With President Obama’s release of the new Afghanistan strategy ahead on Tuesday and first details coming out, parts of the puzzle fall into place. As it looks it will be less than the US 40,000 troops desired by Gen Mc Chrystal that will be sent to Afghanistan – probably some 30,000.
The gap is to be made up by other NATO and non-NATO allies. There was already subtle pressure over the last few months in this direction.
Yesterday, NATO announced it will provide between 4000 and 6000 additional troops. But it is not clear where the soldiers will come from. The figures known up to now do not come anyway near this target: UK plus 500, Slovakia plus 250… Italy says it will consider but no figures are given. Poland is expected to increase numbers, too. France said it won’t send ‘a single soldier more’.
Maybe, it will be Germany that adds a four-digit number of soldiers next year. For the forthcoming extension of the Bundeswehr mandate in the parliament in December, the ceiling will remain the same, at 4500. But a backdoor has been left open. The motion that will be submitted to the Bundestag contains the following sentence: “It is the intention of the federal government, to review the German civilian and military contribution in the frame work of the overall international engagement in Afghanistan again in the light of the [planned international] conference and, if required, to submit an accordingly adjusted mandate to the parliament.” A likely increase by 2000 is already discussed.
Up to now, more soldiers have been committed by non-NATO countries. Georgia wants to boost its chances for NATO membership by adding 700 to 1000 soldiers. South Korea will send up to 400 soldiers. That’s rather bold: Last time the country had soldiers here, they had to be withdrawn after the Taleban abducted a busload full of Christian missionaries in Ghazni and killed some of them.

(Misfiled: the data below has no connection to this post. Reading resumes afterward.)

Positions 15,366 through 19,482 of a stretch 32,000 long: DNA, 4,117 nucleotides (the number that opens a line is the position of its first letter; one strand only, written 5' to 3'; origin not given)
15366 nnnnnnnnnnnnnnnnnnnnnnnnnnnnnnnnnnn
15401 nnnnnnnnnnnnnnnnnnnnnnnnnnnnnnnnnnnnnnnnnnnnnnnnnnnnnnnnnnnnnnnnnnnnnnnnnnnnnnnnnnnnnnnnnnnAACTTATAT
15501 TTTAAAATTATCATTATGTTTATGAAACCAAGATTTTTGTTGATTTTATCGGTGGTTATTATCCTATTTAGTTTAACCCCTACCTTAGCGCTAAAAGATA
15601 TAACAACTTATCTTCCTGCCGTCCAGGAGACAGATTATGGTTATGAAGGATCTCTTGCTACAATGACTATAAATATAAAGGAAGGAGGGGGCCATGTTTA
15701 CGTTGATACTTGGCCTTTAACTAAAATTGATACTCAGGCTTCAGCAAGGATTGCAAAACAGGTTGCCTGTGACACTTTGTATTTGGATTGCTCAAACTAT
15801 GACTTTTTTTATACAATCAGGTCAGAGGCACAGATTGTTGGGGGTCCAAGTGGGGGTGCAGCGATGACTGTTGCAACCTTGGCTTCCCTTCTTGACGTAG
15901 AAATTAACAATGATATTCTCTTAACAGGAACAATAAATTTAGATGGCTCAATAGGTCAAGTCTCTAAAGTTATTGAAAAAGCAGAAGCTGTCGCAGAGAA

With this increase, the total number of international troops will rise to a level which the Soviet Union during its occupation of Afghanistan had as the absolute maximum. Most of the time, there were 100,000 to 120,000 troops.
But the main question is not about numbers. The main question remains as follows: What are these additional soldiers going to do? If they are going to protect the civilian population, as spelled out in Gen McChrystal’s new COIN strategy, fine – as long as the civilian population wants to be protected by them. But that is far from clear.
And what’s happening posht-e purda (‘behind the curtain’), as the Afghans would say?
Look at the British memo on reintegration and reconciliation that has been referred to by German magazine Stern and the Kabul daily 8 Sobh and ‘seen’ by the BBC as well as by a number of other people. A central sentence there goes as follows: ‘We must weaken and divide the Taleban if we are to reduce the insurgency to a level that can be managed and contained by the Afghan Security Forces’ through a combination of ‘military pressure’ and ‘clear signals’ that ‘an honourable exit from the fight exists’.
Well, we do not know whether this paper reflects official policy already or is still a think-piece. But we have Gen Sir Graeme Lamb on record ‘who was appointed in August to mastermind a programme of reconciliation with members of the Taliban’ saying ‘he would use the knowledge of village leaders to help identify militants who could be persuaded to lay down their arms: “The leaders of the communities know who is acting badly, and who is acting very badly, and who is a young fellow who has taken an opportunity for money”.’ These young fellows ‘are local people who need to have a dialogue to understand why, and then they have the choice to have a better life’. This is the part on ‘an honourable exit from the fight’.